Throughout, M must try to make sense of a world that she senses isn't right, in so many ways; she looks for a hold and, for a while, she finds it by falling back on the Kramp catalogue and the solidity and clarity it offers. Tellingly, even the very house she lived in with D and her mother is one: "built out of Kramp products". But, as it turns out, this world is a fragile one; even an entire catalogue of Kramp products can't hold it together. How to Order the Universe is the story of it not crashing but crumbling down.
       How to Order the Universe is beautifully, delicately written. Much is left unsaid -- something made clear in a variety of ways -- and yet communicated. M acknowledges some of what passes unsaid -- it is obvious, (even) to her --, but certainly her child-self remains unable to comprehend or even apprehend much of what the adults' world also encompasses. The mystery that is the world to any child here -- in the Chile of these times -- comes with additional dark layers that make it even more difficult to fathom; the Kramp catalogue can provide a sense of order for a time, but ultimately falls short in the face of a much more powerful reality.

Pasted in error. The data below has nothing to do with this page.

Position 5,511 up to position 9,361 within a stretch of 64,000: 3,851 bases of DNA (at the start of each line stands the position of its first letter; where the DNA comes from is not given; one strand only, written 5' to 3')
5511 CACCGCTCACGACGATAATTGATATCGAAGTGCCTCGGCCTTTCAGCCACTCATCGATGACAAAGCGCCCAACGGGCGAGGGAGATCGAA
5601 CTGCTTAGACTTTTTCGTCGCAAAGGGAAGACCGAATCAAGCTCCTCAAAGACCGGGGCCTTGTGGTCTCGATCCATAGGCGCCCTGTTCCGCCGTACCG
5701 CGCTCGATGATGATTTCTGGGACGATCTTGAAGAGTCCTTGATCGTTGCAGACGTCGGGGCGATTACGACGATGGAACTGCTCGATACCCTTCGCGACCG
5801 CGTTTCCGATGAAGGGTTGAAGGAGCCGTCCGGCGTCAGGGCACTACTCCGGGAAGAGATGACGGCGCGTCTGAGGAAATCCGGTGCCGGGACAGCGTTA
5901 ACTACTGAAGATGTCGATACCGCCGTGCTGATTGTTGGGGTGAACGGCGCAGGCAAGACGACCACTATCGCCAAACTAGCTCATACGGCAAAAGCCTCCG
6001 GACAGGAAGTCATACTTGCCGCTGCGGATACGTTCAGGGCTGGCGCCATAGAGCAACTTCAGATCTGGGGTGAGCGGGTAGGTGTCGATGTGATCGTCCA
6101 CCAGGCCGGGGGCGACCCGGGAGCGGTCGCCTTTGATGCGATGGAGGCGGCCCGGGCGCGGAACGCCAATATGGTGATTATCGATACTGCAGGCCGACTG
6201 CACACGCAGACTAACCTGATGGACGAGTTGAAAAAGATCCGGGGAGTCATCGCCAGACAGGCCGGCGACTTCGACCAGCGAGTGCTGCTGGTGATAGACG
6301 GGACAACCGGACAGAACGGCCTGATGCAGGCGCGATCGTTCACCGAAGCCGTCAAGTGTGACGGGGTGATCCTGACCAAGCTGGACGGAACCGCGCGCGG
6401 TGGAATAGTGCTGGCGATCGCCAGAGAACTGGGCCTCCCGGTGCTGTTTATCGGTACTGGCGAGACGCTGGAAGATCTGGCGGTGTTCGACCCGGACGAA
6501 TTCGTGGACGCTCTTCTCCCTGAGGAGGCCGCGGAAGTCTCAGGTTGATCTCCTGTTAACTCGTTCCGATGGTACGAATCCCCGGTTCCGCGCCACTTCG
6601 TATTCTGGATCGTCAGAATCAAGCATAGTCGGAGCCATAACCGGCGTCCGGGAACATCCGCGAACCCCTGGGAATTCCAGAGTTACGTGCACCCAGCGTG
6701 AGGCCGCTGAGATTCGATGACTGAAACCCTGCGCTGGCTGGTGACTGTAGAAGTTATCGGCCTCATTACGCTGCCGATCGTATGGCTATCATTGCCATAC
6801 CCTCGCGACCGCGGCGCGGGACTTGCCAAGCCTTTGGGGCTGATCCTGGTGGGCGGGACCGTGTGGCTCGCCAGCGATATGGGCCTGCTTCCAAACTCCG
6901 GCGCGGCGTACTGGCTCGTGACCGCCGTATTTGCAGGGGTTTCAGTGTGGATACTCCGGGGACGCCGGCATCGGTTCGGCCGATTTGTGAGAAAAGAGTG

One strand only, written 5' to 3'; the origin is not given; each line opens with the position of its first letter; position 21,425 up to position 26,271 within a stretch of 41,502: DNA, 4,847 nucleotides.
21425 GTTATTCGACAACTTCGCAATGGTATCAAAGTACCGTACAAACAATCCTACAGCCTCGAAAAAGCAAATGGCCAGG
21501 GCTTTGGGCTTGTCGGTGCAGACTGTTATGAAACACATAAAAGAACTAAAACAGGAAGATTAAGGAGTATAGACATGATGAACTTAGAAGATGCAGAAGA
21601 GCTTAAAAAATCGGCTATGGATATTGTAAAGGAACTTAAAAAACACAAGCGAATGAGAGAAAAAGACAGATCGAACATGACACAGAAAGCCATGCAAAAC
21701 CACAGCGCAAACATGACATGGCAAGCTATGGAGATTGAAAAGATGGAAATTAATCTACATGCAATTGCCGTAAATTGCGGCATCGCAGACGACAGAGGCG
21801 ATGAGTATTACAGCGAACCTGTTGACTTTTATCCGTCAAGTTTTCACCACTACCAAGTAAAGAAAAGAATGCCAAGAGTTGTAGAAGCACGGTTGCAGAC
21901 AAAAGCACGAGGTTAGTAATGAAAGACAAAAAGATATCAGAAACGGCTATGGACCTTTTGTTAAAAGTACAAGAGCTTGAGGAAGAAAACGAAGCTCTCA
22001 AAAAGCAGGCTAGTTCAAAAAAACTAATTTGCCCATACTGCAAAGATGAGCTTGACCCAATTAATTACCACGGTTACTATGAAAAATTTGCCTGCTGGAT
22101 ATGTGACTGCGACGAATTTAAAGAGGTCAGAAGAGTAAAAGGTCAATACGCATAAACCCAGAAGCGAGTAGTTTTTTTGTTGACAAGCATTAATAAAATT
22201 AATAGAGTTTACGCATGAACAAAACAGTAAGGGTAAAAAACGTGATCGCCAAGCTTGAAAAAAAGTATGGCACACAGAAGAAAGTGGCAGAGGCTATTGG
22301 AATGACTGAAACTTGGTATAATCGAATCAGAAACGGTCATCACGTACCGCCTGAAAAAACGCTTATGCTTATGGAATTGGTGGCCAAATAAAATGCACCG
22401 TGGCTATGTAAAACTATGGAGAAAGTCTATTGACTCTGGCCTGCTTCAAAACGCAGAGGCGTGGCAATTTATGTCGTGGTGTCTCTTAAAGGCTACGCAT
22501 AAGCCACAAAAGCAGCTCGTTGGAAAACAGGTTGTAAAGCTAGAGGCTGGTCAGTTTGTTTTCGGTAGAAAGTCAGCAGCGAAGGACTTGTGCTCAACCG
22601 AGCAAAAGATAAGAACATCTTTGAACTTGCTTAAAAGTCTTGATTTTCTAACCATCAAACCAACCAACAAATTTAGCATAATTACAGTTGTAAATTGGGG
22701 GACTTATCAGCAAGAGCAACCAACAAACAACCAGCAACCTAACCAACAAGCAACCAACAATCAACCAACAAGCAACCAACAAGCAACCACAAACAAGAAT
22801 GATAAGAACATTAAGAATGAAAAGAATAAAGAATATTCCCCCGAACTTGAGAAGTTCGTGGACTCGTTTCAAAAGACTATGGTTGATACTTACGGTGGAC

There's an odd emotional distance between M and her parents which adds to the novel's disturbing feel: M is hugged by several characters, for example, but then when reünited with D after having not seen each other for a while: "Instead of embracing, we gave each other slaps on the back, as old school friends do". Indeed, even very early on there's the rather harsh judgement:
     Approaching eight years of age, I had discovered that, while D was nothing special as a father, he made an excellent employer.
       There is a cold sadness to this story of loss -- the loss here much more than simply one of childish innocence (as M, complete with cigarette habit, never presents herself as very innocent to start with). The universe itself here is crushing -- all the more effectively conveyed by Ferrada's contrasting and very delicate touch. It makes for a powerful and accomplished book.

- M.A.Orthofer, 14 February 2021

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Links:

How to Order the Universe: Reviews: Other books of interest under review:

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About the Author:

       Chilean author María José Ferrada was born in 1977.

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© 2021 the complete review